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Sparrows: Passeridae

Behavior And Reproduction, House Sparrow (passer Domesticus): Species Accounts, Snow Finch (montifringilla Nivalis): Species AccountsPHYSICAL CHARACTERISTICS, GEOGRAPHIC RANGE, HABITAT, DIET, SPARROWS AND PEOPLE, CONSERVATION STA

SNOW FINCH (Montifringilla nivalis): SPECIES ACCOUNTS

Sparrows are small plumpish birds with short, powerful bills and short tails. They have different shades of brown and gray on their upperparts that is sometimes streaked lightly to heavily, and white or buff under parts that are streaked with black or brown. Adults are 4.5 to 7.0 inches (12.0 to 17.5 centimeters) long and weigh in the approximate range of 0.4 to 1.9 ounces (10 to 55 grams).

They are found worldwide except for Antarctica, north and west Australia, and the most northern parts of Eurasia.

Sparrows are found in open habitats with scattered trees such as arid steppes (treeless plains that is often semiarid and grass-covered) and woodlands.

Sparrows eat seeds of small plants including weeds, seeds from cultivated cereals, tree seeds, small berries, invertebrates such as insects (mostly for the young), food left out for animals and livestock, and human food wastes. Sparrows that forage in flocks often alternate feeding and resting, probably in order to digest hard seeds.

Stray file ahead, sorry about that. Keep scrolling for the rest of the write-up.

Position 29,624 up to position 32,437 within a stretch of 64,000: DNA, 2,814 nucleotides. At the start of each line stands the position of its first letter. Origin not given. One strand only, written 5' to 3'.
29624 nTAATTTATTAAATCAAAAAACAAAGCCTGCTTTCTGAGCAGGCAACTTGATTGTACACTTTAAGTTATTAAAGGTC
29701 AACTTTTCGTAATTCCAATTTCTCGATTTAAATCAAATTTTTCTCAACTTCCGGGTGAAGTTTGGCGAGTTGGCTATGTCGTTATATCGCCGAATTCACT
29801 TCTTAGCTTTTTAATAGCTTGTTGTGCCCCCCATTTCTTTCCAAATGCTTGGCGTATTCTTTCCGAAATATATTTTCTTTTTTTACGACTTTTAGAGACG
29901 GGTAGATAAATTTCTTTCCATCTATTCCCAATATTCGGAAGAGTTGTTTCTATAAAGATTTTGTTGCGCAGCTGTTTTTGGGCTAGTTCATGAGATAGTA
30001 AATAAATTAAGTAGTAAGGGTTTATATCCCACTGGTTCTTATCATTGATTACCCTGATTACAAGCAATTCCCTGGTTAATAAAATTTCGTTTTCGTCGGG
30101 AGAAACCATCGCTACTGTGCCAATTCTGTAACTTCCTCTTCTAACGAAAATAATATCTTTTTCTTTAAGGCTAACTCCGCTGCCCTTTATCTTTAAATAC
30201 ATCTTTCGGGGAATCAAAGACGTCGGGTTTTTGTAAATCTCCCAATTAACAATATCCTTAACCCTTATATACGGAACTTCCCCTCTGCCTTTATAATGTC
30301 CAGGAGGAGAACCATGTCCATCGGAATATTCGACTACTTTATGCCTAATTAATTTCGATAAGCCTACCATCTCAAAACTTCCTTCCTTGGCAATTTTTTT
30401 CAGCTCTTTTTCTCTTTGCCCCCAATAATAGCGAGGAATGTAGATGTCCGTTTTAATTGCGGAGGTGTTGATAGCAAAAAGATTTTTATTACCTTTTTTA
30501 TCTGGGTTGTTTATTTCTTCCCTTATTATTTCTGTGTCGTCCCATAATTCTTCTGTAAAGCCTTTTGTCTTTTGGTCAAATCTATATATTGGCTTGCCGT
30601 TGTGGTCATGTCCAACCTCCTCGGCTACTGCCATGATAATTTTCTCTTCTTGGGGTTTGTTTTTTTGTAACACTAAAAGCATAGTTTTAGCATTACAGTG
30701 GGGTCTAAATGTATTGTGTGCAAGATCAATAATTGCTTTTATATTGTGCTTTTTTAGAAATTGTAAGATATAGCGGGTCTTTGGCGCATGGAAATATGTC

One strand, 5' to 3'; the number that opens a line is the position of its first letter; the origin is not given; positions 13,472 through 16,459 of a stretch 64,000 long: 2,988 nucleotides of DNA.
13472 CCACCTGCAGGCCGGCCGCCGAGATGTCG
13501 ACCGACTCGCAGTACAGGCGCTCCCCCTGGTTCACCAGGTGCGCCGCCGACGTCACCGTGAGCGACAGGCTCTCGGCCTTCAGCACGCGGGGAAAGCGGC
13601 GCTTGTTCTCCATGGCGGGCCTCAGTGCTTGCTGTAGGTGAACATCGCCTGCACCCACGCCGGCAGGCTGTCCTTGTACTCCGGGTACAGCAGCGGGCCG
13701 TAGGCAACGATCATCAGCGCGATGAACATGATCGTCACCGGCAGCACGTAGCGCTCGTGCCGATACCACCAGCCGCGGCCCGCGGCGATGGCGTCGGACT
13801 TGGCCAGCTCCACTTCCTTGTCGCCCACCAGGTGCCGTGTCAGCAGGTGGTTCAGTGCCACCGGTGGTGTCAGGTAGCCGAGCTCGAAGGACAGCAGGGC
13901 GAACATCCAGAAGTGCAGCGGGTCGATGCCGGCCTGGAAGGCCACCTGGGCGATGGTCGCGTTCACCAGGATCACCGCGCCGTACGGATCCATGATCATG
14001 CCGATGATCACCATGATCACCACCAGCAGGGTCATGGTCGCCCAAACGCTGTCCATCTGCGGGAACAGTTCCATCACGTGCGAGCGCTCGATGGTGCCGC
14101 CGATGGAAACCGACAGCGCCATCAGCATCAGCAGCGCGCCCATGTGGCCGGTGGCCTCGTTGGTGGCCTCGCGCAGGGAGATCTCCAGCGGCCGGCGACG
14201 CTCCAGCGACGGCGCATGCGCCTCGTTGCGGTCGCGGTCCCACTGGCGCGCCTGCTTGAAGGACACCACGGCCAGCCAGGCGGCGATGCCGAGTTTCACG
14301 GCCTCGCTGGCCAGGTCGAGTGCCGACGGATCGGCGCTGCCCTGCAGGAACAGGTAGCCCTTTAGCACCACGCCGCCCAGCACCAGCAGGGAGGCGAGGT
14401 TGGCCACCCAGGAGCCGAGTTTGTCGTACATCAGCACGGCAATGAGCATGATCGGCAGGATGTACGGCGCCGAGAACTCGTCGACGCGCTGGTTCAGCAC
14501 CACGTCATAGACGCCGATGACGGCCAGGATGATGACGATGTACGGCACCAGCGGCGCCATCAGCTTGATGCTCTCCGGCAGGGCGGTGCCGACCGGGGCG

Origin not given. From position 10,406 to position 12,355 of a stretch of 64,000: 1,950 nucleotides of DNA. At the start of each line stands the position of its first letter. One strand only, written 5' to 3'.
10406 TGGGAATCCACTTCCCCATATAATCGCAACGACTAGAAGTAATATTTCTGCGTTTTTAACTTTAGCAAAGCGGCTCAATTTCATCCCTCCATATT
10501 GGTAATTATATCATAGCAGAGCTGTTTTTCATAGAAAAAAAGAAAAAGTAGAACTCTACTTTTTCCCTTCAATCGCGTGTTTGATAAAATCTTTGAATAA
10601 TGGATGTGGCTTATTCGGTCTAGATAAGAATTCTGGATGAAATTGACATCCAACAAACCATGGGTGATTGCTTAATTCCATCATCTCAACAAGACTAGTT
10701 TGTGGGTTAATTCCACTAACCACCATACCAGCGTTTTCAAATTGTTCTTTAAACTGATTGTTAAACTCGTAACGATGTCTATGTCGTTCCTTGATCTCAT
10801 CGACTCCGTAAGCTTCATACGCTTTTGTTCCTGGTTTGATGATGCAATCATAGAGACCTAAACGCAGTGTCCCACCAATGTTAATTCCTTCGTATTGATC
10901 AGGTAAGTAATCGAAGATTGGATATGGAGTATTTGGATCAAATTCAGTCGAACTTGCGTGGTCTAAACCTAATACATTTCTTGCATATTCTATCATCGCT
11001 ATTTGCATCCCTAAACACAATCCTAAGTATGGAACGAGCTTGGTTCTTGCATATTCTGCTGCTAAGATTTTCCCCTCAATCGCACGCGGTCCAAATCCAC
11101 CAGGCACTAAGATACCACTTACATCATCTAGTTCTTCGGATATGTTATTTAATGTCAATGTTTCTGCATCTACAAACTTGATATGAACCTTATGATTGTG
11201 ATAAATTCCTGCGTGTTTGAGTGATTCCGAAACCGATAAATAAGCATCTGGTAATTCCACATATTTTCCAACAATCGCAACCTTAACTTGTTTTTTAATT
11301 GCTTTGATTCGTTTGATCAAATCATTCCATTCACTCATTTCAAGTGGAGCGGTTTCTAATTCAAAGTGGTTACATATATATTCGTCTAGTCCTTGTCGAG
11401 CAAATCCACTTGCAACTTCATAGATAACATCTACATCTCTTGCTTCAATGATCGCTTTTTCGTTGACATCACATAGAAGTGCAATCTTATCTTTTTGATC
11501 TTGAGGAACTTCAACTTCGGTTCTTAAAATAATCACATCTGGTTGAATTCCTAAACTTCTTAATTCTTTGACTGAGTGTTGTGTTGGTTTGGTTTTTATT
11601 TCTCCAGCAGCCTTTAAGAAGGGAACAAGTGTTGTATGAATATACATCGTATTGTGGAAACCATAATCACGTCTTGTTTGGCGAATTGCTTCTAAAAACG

People sometimes consider sparrows as pests when seeds of cultivated grains are eaten by the birds in large amounts. Otherwise, sparrows and people do not have a significant relationship.


About one hundred house sparrows were introduced into Brooklyn, New York, from Europe from the autumn of 1851 into the spring of 1852. The species quickly moved throughout the eastern United States and Canada.

Sparrows are not under any threat, however the house sparrow in western Europe has declined in large numbers.

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Animal Life ResourceBirds